Yet somehow, Thomson was able to produce remarkably sympathetic portraits of his subjects, whether they were Chinese boat people or Siamese royalty. “I think he cared a lot about people,” Ms. Yao says. Other [photographs] from that era were amateur or ethnographic, so they made the Chinese people look like specimens.”

Thomson returned to the U.K. from China in 1872 and went on to document the lives of London’s homeless, while also serving as the official photographer of the British royal family. After his death in 1921, his oeuvre was collected by pharmaceutical tycoon Sir Henry Wellcome.

It was through Wellcome’s collection that Ms. Yao, the program director for nonprofit cultural organization Asia House, was introduced to Thomson’s photographs in 2006. She was so taken with the work that she took a leave of absence to mount an exhibition of his China photographs in Beijing.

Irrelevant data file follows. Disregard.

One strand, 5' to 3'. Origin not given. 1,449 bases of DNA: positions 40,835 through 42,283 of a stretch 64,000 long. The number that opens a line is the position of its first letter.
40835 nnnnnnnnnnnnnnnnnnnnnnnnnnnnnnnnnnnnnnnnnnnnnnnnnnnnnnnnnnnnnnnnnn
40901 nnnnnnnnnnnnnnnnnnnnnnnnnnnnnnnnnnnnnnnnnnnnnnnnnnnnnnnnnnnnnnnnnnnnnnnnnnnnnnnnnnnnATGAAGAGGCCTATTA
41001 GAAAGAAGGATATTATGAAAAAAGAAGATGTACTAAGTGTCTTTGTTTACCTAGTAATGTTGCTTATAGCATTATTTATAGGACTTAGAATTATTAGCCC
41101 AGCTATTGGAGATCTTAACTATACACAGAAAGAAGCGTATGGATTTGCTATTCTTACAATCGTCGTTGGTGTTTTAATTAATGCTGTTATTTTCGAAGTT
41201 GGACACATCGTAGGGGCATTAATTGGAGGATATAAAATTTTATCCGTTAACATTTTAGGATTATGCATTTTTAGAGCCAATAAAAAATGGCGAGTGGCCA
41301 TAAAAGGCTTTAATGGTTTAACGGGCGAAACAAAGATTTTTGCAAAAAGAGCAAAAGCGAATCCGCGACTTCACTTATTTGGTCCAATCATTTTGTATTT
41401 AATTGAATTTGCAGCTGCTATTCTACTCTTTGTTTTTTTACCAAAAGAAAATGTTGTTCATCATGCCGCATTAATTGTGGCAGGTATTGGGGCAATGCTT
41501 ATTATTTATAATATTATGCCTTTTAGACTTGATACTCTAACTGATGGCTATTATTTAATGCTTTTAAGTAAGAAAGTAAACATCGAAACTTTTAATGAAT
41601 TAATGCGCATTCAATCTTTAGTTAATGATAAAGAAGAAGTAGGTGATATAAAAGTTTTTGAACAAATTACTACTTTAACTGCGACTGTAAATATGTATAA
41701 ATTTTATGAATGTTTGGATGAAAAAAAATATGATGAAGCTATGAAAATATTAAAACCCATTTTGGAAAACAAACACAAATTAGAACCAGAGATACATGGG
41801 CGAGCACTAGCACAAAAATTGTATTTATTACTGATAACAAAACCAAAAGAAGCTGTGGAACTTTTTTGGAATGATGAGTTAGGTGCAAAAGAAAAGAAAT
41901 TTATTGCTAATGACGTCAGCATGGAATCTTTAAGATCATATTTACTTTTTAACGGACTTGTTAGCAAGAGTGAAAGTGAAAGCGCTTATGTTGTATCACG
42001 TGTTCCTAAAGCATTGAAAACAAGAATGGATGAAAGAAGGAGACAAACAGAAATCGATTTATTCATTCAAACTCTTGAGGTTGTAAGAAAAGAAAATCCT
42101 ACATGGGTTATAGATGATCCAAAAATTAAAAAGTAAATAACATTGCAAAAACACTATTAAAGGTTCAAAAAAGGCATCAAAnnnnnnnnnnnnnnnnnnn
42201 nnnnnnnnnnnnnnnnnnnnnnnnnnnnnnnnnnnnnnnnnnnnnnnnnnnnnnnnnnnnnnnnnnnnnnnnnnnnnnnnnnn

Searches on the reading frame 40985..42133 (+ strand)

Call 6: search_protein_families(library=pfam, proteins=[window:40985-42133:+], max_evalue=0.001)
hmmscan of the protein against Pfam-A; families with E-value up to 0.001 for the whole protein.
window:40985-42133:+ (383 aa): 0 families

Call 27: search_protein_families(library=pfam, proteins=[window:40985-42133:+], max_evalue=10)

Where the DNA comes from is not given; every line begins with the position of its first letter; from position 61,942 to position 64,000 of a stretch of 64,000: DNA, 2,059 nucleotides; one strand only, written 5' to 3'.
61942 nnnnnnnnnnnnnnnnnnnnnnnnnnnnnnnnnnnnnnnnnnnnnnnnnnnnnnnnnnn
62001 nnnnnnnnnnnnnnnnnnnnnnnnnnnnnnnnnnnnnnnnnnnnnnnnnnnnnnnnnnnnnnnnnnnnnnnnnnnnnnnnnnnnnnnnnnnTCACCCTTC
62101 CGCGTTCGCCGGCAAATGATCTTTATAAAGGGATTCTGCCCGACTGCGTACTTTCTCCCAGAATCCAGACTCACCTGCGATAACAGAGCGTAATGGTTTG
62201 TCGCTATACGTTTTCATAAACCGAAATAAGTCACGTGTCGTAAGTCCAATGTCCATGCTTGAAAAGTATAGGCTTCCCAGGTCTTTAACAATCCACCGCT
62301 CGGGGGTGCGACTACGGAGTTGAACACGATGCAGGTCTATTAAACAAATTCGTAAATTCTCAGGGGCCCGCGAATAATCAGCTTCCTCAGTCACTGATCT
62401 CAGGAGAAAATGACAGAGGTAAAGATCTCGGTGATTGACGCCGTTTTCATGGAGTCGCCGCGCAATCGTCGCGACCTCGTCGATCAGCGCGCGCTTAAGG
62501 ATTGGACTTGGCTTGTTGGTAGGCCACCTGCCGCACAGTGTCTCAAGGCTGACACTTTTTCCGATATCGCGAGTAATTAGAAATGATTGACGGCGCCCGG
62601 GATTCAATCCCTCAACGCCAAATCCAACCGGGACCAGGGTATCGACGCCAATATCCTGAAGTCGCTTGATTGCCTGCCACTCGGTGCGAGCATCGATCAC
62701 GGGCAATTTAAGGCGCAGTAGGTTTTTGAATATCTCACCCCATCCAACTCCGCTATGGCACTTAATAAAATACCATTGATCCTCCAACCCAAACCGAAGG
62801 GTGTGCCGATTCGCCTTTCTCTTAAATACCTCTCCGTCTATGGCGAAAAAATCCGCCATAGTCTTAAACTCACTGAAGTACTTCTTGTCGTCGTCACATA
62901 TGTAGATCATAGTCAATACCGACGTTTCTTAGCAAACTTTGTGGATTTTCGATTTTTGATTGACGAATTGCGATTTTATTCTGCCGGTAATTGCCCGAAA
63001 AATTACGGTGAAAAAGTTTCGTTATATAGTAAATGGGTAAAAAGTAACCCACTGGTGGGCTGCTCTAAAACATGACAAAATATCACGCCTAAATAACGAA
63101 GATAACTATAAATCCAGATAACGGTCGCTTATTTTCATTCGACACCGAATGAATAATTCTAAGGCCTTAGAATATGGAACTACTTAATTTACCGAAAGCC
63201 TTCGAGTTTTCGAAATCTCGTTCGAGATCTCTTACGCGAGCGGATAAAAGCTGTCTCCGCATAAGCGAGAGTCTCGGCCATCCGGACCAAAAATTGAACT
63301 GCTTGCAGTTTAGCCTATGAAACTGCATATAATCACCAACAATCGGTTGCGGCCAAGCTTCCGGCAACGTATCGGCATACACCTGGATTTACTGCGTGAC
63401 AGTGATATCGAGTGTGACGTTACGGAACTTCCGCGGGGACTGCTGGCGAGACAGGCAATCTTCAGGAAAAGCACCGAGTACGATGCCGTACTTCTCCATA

I said I’d be gone for six months. I haven’t been back since,” she says.

Now she spends her time touring the photographs around the world, with exhibitions already booked two years in advance. “There has been a huge surge of interest,” she says.

Ms. Yao still finds much to inspire her. “There are two images that remain with me, and they’re why I feel John Thomson is so special,” she says. “There’s one image of a Manchu bride, a young girl, very beautiful in the fineries of a rich family, but if you look at her eyes there’s a tinge of sadness.”

The other image depicts a boat woman from Canton, now Guangdong province. “She had just a simple cotton top, but if you look at her eyes, there’s a joie de vivre, a confidence in herself,” Ms. Yao says. “How this man managed to capture them both is what really impressed me.

Through the Lens of John Thomson: Hong Kong and Coastal China” runs from Nov. 23 to Feb. 26 at the Hong Kong Maritime Museum. Tickets are HK$30.

Check out this link:

What Hong Kong looked like 150 years ago…